Moreover, the Santoku offers a more comfortable grip than traditional chef knives due to its shorter and lighter handle. It feels like an extension of the user’s arm, which is great for both professional chefs and home cooks who want to move around quickly in the kitchen. You won’t come across too many tasks that this knife can’t handle, thanks to its versatile and well-rounded design.

Nakiri (Vegetable Knife)

The Nakiri is a uniquely designed vegetable knife, with a rectangular blade and distinctive double-ground edge that’s perfect for slicing through hard vegetables such as carrots, potatoes, and turnips. Its shallow profile allows it to keep a constant angle with the cutting board, while its thin and wide blade makes it much easier to mince and chop herbs and spices.

It doesn’t take much effort to master the art of using a Nakiri, as long as you pay attention to your cutting technique. You place the blade flat against the cutting board and use a back-and-forth sawing motion to slice through softer vegetables. As for harder ones, you can press down firmly and rock the blade to produce thin slices.

Yanagiba (Sushi Knife)

No Japanese kitchen is complete without the Yanagiba, a thin and exceptionally sharp knife that’s custom-made for preparing sushi. It has an elongated and narrow blade that’s ideal for slicing through fish and other seafood with minimal effort. In fact, the Yanagiba is often used by professional sushi chefs, since its combination of sharpness and precision brings out the full flavour and texture of the ingredients.

Because it’s so sharp, it requires a bit more care than other knife types. Its elegant and thin profile is inherently more delicate and therefore can’t handle any sort of rough chopping or slicing. Plus, if it’s not stored properly and maintained regularly, the blade will easily lose its edge and become dull.

Deba (Heavy-Duty Butchery Knife)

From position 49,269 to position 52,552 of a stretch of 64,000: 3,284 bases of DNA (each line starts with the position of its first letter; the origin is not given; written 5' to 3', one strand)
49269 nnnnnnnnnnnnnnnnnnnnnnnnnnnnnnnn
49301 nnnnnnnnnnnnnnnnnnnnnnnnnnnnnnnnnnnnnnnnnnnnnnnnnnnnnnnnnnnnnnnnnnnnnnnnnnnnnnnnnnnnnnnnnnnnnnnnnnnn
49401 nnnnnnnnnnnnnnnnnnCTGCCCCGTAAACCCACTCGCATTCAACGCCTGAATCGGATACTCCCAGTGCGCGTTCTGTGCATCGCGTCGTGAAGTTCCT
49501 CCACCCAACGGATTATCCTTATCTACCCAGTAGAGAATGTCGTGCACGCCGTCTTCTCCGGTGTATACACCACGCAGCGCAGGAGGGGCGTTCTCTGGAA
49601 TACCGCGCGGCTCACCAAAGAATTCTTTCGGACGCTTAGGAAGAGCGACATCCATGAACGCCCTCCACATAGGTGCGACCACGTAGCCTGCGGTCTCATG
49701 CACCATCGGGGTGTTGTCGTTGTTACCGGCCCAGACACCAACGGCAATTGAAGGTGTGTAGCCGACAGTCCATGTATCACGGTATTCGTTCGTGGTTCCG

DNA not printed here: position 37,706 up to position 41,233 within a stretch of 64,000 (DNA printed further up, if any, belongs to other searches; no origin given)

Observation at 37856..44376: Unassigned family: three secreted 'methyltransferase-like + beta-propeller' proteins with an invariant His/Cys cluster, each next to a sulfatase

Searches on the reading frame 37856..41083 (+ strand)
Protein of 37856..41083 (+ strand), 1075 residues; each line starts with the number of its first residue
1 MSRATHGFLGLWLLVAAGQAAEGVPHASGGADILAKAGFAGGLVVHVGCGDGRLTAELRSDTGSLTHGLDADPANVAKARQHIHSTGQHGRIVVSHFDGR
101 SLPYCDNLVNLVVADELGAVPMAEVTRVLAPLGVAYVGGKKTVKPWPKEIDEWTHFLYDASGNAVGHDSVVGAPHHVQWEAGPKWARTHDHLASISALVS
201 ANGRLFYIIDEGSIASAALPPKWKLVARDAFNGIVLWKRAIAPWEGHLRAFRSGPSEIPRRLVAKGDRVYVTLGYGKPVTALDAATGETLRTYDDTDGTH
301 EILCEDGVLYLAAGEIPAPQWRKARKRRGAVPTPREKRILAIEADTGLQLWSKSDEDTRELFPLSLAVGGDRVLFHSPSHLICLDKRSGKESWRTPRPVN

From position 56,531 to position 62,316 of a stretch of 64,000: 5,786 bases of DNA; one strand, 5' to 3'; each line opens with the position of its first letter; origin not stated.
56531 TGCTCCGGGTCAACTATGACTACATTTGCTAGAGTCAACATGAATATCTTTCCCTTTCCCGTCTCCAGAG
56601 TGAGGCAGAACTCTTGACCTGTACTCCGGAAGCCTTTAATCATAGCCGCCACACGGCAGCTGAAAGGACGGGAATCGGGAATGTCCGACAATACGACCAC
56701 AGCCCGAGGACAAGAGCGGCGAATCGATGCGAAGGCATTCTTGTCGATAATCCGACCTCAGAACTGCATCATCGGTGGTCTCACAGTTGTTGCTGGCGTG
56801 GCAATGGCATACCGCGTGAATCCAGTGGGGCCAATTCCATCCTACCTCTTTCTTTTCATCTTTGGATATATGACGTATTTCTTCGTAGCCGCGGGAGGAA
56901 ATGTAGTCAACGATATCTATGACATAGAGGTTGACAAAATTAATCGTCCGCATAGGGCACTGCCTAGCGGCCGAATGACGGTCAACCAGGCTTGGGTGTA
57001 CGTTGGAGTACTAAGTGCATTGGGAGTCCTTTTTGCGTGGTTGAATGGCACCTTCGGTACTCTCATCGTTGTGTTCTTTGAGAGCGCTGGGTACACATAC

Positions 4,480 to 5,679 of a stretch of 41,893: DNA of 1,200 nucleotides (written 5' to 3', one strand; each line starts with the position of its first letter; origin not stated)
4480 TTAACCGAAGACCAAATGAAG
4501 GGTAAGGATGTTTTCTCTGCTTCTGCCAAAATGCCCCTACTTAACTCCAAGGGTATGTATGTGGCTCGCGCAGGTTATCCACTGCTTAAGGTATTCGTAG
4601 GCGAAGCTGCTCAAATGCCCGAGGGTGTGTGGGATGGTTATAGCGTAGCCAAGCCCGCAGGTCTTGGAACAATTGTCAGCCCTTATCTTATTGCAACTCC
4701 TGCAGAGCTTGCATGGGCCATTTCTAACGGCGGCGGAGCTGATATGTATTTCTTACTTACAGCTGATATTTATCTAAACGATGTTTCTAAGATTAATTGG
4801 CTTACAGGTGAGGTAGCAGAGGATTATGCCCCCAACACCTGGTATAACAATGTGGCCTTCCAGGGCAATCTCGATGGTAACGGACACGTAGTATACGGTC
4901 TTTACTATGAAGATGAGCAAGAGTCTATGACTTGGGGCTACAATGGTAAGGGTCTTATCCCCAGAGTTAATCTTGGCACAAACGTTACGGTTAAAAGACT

The last type of Japanese is the Deba, which was originally used for chopping and filleting fish. Its robust and thick blade is designed to resist wear and tear, with its curved profile allowing for deep cuts through tough meat. The thicker spine brings a bit more leverage when cutting through bones and other tough parts of the fish.

Taking into account the specific tasks it’s designed for, the Deba is arguably one of the heaviest and most durable knives in its class. Its heftiness has a more substantial feel to it, which is excellent for butchers and fishermen who need a reliable tool that won’t break or lose its edge.

Care and Maintenance of Japanese Knives

In order to prolong the life of your Japanese knife set, proper care must be taken when cleaning and storing it. Always use a soft cloth to wipe the blade and handle free from food residue, as any abrasive material can easily damage its delicate surface. Avoid cleaning the knife in a dishwasher, as it will only dull its edge and ruin its protective coating.

As for the sharpening part, you can either buy a whetstone to hone the blade or use an electric sharpener. Both can get the job done without any hassle, just make sure to use the right level of coarseness so that you don’t accidentally damage the blade in the process. You could send it to a professional sharpener if you’re not quite comfortable doing it yourself but make sure to keep the original box for its safe return.